Although the core features of Roller Coaster Tycoon 3 are based on the previous games, Chris Sawyer, the developer of the first two games, acted only as a consultant, as the game was instead developed by Frontier Developments, and published by Atari and since Sawyer was developing Chris Sawyer's Locomotion at the time.
Two expansion packs for RollerCoaster Tycoon 3 were released – Soaked! and Wild!. A bundle, RollerCoaster Tycoon 3 Gold, was also released, including the original game and the Soaked! expansion pack; this was followed by RollerCoaster Tycoon 3 Platinum (Deluxe for the EU version of the game), including both expansion packs and the original game. RollerCoaster Tycoon 3 Platinum is available for Windows and macOS.
Soaked!, the first expansion, allows the player to build water parks, which include swimming pools, water slides and underwater aquariums, while adding more rides and scenery to the original game such as the ability to create waterfalls. Using the MixMaster feature, the expansion pack also allows players to make their own water-jet displays and co-ordinate them to music. Soaked! received an average rating of 79 on Metacritic.
Wild!, the second expansion, allows the player to build zoos and safari rides, similar to Zoo Tycoon in an amusement park setting, in which animals can be placed, and adds more ride types and scenery to the original game. Additionally, it addressed several criticisms of the first game, such as the inability to build underground, which is available without the expansion pack in the form of an update patch. Wild! received an average rating of 71 on Metacritic.
RollerCoaster Tycoon 3 received mostly positive reviews. The game has an average rating of 81/100 at Metacritic and 84% at GameRankings. Publications such as GameSpot and Computer Gaming World were overall positive about the game citing its many new features. However, fans of the original and the second game in the series tended to be more critical. Several other criticisms stemmed from bugs and technical issues, such as the game crashing, the camera freezing, staff getting stuck on railings, low framerates and graphical glitches mainly caused when adjusting the landscape.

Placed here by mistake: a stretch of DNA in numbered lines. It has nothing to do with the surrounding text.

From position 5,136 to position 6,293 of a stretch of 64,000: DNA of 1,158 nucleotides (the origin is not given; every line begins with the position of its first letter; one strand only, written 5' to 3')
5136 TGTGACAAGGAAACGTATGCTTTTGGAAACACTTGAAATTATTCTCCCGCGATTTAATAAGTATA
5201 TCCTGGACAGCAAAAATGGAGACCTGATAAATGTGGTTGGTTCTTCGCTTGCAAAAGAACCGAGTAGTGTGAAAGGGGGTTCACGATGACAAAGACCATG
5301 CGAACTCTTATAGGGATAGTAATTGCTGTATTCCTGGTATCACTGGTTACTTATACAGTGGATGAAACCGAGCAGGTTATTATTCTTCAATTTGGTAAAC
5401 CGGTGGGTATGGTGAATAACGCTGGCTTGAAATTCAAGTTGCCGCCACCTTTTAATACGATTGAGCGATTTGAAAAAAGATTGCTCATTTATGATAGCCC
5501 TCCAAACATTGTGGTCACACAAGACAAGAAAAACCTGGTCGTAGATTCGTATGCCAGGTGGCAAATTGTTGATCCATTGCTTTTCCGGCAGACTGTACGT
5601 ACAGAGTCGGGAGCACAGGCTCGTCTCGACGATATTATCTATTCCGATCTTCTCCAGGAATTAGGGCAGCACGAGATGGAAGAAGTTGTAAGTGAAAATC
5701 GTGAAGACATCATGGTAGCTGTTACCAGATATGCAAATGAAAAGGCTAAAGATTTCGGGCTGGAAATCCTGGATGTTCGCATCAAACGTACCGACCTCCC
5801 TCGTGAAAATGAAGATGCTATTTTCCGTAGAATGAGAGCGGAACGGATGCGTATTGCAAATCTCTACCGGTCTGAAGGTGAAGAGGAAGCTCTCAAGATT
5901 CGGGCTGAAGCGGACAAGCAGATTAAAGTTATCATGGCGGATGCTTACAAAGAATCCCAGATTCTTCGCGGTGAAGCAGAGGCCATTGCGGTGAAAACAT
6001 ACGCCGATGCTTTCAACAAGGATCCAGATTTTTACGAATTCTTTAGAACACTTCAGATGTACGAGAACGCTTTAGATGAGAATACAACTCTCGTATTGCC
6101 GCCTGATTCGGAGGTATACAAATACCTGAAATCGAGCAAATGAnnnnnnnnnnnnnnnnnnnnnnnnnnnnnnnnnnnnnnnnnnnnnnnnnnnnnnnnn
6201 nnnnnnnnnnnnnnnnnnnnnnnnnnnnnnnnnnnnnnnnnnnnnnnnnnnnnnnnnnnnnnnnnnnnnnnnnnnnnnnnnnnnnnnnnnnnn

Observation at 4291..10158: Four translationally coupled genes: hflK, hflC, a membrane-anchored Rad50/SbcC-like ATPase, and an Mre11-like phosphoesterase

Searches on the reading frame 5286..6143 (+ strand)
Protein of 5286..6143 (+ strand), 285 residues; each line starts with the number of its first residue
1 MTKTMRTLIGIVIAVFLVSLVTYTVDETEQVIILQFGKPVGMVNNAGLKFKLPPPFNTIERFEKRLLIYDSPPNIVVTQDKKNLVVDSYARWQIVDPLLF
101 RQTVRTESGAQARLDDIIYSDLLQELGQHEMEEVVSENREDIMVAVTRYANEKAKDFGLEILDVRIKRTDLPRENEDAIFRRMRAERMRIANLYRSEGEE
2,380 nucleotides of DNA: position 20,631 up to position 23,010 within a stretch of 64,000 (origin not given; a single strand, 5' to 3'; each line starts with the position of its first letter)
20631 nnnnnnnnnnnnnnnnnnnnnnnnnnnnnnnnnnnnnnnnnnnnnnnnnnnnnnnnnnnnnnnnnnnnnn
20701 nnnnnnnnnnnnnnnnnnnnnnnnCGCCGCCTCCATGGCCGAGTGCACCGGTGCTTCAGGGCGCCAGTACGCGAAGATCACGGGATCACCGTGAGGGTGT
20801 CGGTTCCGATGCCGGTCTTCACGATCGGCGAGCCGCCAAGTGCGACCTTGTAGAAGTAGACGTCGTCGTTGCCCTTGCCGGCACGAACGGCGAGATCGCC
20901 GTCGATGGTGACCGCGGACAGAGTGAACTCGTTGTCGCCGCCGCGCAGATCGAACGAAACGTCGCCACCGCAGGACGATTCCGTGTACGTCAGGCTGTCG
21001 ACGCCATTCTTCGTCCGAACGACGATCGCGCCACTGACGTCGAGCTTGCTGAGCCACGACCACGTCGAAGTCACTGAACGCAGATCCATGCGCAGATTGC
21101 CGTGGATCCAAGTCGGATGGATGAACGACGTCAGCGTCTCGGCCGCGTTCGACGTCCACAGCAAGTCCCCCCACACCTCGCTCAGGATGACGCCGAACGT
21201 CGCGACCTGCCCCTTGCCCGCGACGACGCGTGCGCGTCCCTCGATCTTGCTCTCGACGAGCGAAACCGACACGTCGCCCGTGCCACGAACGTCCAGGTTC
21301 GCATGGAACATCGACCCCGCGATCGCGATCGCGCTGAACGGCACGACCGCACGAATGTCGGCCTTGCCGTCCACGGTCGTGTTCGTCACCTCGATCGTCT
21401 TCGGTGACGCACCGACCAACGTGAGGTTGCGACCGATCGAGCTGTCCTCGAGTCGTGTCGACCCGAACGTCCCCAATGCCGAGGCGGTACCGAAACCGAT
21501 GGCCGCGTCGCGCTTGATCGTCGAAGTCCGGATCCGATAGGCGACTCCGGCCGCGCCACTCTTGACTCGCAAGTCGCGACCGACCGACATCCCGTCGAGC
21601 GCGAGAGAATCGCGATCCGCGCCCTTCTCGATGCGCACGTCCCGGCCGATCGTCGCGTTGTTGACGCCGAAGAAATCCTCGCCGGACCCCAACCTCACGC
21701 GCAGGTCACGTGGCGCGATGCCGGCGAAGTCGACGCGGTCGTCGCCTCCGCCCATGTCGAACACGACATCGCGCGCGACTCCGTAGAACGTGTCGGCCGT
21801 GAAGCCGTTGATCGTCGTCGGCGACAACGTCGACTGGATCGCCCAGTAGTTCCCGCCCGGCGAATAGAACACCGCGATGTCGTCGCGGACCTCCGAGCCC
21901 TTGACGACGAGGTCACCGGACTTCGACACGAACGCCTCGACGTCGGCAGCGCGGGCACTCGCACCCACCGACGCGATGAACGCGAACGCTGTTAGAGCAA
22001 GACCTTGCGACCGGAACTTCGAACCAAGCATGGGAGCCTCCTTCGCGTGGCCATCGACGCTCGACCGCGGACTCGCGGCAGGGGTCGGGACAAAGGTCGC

The editors of Computer Gaming World nominated RollerCoaster Tycoon 3 as their 2004 "Strategy Game of the Year (General)", although it lost to The Sims 2. They wrote that it "overcame the series' sophomore slump with a great state-of-the-art design."
According to The NPD Group, RollerCoaster Tycoon 3 was the ninth-best-selling computer game of 2004. It claimed fifth place on NPD's annual chart for the following year. The game also received a "Silver" sales award from the Entertainment and Leisure Software Publishers Association (ELSPA), indicating sales of at least 100,000 copies in the United Kingdom.
In 2007, Atari, Inc. was involved in a lawsuit against Frontier Developments, the game's developer, and Chris Sawyer. During that time, Atari claimed that Sawyer was in breach of contract when he helped Frontier in developing an enhanced version of the game. The lawsuit ended with an out of court settlement.
In January 2017, TMZ reported that Frontier sued Atari for not paying the company enough for royalties for the game. When Atari filed for bankruptcy in 2013, Frontier modified its contract for how future royalties would be paid. Atari has paid Frontier $1.17 million to date for RollerCoaster Tycoon 3, but Frontier observed from an unnamed third-party website that sales of RollerCoaster Tycoon 3 were much larger than Atari claimed, and under the new contract, Frontier would be owed an additional $2.2 million. Frontier seeks to have rights to audit Atari's records and claim the additional royalties it is owed. Frontier's Chief Operating Officer David Walsh confirmed the report in statements to Eurogamer and GameSpot, stating that they had previously attempted to resolve the issue without legal action since April 2016. Later, in May 2018, Eurogamer reported that the game was pulled from both Steam and GOG due to "expiring rights".